Eurozone GDP Growth Exceeds Initial Estimate In Q2

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The euro area recovered at a faster-than-estimated pace in the second quarter from the Covid-driven downturn, revised data from Eurostat showed on Tuesday.

Gross domestic product grew 2.2 percent sequentially in the second quarter, bigger than the initial estimate of 2.0 percent. The growth reversed the 0.3 percent fall in the first quarter and the 0.4 percent drop in the fourth quarter of 2020.

Year-on-year, GDP expanded 14.3 percent instead of the prior estimate of 13.6 percent. This follows a 1.2 percent decline in the first quarter.

With revised data showing that the euro-zone economy performed even better than previously thought in the second quarter, the European Central Bank is sure to revise up its GDP forecasts on Thursday, Capital Economics' economist Jack Allen-Reynolds, said.

That said, even if it reduces the pace of its PEPP purchases slightly, the ECB will stress that very loose monetary policy is still required, the economist added.

The expenditure-side breakdown today showed that household and government spending and gross fixed capital formation contributed positively to GDP growth. The contribution from the external balance was close to neutral, while the contribution from changes in inventories was slightly negative.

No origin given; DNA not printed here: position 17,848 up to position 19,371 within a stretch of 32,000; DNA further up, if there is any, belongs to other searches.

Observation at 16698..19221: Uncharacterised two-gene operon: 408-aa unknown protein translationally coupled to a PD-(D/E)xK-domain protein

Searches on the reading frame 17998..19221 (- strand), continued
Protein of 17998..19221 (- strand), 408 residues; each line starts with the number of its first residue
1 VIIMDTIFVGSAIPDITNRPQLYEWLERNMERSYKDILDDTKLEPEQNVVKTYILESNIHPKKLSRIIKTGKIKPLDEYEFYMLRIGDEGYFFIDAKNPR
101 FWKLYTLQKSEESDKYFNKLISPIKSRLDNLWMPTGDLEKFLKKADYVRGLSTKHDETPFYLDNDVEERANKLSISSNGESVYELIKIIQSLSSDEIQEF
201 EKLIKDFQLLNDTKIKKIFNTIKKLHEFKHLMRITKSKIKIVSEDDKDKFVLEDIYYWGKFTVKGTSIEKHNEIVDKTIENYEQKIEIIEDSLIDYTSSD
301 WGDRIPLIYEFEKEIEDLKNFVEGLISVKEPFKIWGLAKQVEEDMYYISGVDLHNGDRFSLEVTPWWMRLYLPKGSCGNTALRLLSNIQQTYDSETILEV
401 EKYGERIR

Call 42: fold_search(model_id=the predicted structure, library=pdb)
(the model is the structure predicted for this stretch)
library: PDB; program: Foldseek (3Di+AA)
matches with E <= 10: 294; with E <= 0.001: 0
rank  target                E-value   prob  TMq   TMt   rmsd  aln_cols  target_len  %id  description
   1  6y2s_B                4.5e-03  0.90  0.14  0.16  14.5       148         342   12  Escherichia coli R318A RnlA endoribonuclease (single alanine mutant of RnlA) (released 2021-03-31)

Household spending increased 3.7 percent after a 2.1 percent drop in the previous quarter. Likewise, government final consumption expenditure climbed 1.2 percent, in contrast to the 0.5 percent fall in the previous quarter.

Gross fixed capital formation expanded 1.1 percent, reversing a 0.2 percent fall.

Exports climbed 2.2 percent after rising 0.7 percent in the first quarter. Similarly, growth in imports accelerated to 2.3 percent from 0.4 percent.

Further, data showed that employment grew 0.7 percent sequentially in the second quarter, taking the annual growth to 1.8 percent.

In relation to the COVID-19 pandemic, productivity based on persons increased compared to the same quarter of the previous year with 12.2 percent for the euro area.

Based on hours worked, productivity compared to the same quarter of the previous year decreased 1.5 percent for the euro area.

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